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Megan Runge has dark curly hair and the kind of smile that invites you in.
It was that same openness and curiosity that drew her to 23andMe. An adoptee, Megan didn’t know anything about her biological parents or her family history.
“I wanted to know about ME,” she said about her decision to get tested.
Megan has the kind of features that offers a hint of mystery, and for years she’d get questions about her background; questions she couldn’t answer.
Then she tested with 23andMe.
“I counted down the days until the results came in and when they did I almost cried,” said Megan. “After 19 years of not knowing anything, and then just from spitting in a tube, I have a pile of information all about me.”
All of it was new to her. She spent hours poring over her results fascinated by both the important and seemingly trivial details.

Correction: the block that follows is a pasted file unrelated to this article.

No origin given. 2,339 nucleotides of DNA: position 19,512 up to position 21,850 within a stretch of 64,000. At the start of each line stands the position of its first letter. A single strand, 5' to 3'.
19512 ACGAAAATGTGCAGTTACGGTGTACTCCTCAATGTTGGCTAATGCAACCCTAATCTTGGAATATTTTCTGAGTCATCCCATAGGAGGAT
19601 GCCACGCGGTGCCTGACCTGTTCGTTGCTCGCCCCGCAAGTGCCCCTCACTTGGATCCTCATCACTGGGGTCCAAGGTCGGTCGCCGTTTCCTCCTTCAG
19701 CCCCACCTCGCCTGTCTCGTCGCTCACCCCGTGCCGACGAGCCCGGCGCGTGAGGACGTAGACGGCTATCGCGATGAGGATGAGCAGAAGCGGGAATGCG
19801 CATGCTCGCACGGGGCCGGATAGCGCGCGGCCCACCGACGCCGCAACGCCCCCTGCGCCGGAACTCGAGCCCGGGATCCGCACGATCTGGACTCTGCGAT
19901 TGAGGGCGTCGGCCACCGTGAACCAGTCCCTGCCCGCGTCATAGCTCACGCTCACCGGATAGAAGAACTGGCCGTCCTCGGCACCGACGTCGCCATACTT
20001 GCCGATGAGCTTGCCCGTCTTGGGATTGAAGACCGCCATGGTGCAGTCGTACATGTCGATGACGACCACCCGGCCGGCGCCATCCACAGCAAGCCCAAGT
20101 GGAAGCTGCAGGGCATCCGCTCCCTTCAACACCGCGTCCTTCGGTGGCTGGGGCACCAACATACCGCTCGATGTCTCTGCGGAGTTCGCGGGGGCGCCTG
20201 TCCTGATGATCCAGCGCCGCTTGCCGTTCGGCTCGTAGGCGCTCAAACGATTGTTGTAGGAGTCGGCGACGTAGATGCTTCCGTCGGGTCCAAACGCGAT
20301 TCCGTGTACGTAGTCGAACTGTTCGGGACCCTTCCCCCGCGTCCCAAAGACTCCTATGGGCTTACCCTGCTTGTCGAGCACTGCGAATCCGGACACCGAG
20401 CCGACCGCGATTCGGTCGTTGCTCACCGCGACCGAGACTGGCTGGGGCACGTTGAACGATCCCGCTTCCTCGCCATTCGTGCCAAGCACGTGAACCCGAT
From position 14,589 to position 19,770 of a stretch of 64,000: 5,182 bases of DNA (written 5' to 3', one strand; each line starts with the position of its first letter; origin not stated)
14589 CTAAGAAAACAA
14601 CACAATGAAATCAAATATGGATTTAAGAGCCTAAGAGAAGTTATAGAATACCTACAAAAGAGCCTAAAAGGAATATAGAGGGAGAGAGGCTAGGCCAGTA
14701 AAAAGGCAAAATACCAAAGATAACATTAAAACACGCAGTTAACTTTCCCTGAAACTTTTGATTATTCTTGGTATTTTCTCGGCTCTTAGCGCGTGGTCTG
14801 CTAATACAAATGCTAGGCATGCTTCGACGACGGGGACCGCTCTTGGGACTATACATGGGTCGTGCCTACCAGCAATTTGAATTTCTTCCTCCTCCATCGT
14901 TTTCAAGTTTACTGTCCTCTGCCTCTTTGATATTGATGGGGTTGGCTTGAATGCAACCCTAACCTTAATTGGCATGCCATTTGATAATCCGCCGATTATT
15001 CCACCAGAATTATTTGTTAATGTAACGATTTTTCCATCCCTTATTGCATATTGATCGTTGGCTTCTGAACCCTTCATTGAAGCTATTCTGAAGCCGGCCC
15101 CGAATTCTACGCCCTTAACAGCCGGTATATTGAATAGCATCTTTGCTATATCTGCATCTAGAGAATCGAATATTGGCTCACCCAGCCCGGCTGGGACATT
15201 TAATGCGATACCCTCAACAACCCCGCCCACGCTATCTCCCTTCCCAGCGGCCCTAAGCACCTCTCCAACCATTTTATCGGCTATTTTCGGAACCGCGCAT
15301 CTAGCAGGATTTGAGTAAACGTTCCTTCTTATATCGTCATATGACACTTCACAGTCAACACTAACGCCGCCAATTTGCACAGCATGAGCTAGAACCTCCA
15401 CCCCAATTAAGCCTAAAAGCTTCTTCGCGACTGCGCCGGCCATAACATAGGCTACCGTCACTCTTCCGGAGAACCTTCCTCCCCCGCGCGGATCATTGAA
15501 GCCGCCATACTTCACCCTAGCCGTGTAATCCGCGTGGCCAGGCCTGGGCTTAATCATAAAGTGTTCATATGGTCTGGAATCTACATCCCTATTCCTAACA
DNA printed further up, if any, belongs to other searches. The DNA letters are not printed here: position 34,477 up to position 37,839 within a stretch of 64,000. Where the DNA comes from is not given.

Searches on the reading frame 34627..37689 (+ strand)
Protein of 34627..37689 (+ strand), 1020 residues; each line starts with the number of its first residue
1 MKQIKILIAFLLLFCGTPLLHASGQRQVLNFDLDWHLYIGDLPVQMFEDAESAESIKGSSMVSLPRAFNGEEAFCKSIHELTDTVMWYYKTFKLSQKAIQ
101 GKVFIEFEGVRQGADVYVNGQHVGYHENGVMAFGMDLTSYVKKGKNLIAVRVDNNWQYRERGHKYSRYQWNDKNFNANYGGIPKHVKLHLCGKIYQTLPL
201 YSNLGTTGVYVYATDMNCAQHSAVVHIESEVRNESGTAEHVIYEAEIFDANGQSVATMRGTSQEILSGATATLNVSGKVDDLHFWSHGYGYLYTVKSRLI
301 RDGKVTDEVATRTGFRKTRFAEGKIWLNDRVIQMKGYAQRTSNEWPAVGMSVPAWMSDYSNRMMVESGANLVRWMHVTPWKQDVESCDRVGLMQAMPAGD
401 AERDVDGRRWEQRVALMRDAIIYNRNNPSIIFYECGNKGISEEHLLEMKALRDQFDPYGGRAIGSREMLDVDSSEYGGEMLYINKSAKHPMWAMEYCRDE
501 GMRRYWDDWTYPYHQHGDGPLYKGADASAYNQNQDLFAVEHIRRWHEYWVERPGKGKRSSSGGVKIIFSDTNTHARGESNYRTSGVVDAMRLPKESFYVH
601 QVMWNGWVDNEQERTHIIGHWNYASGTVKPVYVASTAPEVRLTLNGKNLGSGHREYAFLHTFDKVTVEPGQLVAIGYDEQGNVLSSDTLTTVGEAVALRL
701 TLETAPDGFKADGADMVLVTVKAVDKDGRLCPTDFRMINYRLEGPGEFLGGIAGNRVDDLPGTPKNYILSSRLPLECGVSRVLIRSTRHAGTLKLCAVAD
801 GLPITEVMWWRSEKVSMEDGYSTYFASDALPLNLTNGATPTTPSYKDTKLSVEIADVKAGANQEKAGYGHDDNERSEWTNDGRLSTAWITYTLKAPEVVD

“I learned a lot of … information … which was very valuable because I really don’t know anything about my biological background,” she said.
But for Megan it was looking at her genetic ancestry that most surprised her.
“When I was younger everyone just assumed I was Hispanic,” Megan said smiling. “I assumed I had some sort of mixed ancestry, but I never knew.”
Now she knows that she is part Irish, part Scandinavian and part African. And she has some Native American ancestry as well.
“I thought it was so cool,” she said.
When she first got her results she was fascinated.
“I remember when I first got it I looked at it every day, multiple times a day,” Megan said. “I still look at it from time-to-time just to, I don’t know, just to see it.”
23andMe provides genetic testing services for informational purposes; your results may or may not help you to search for or identify relatives or family members.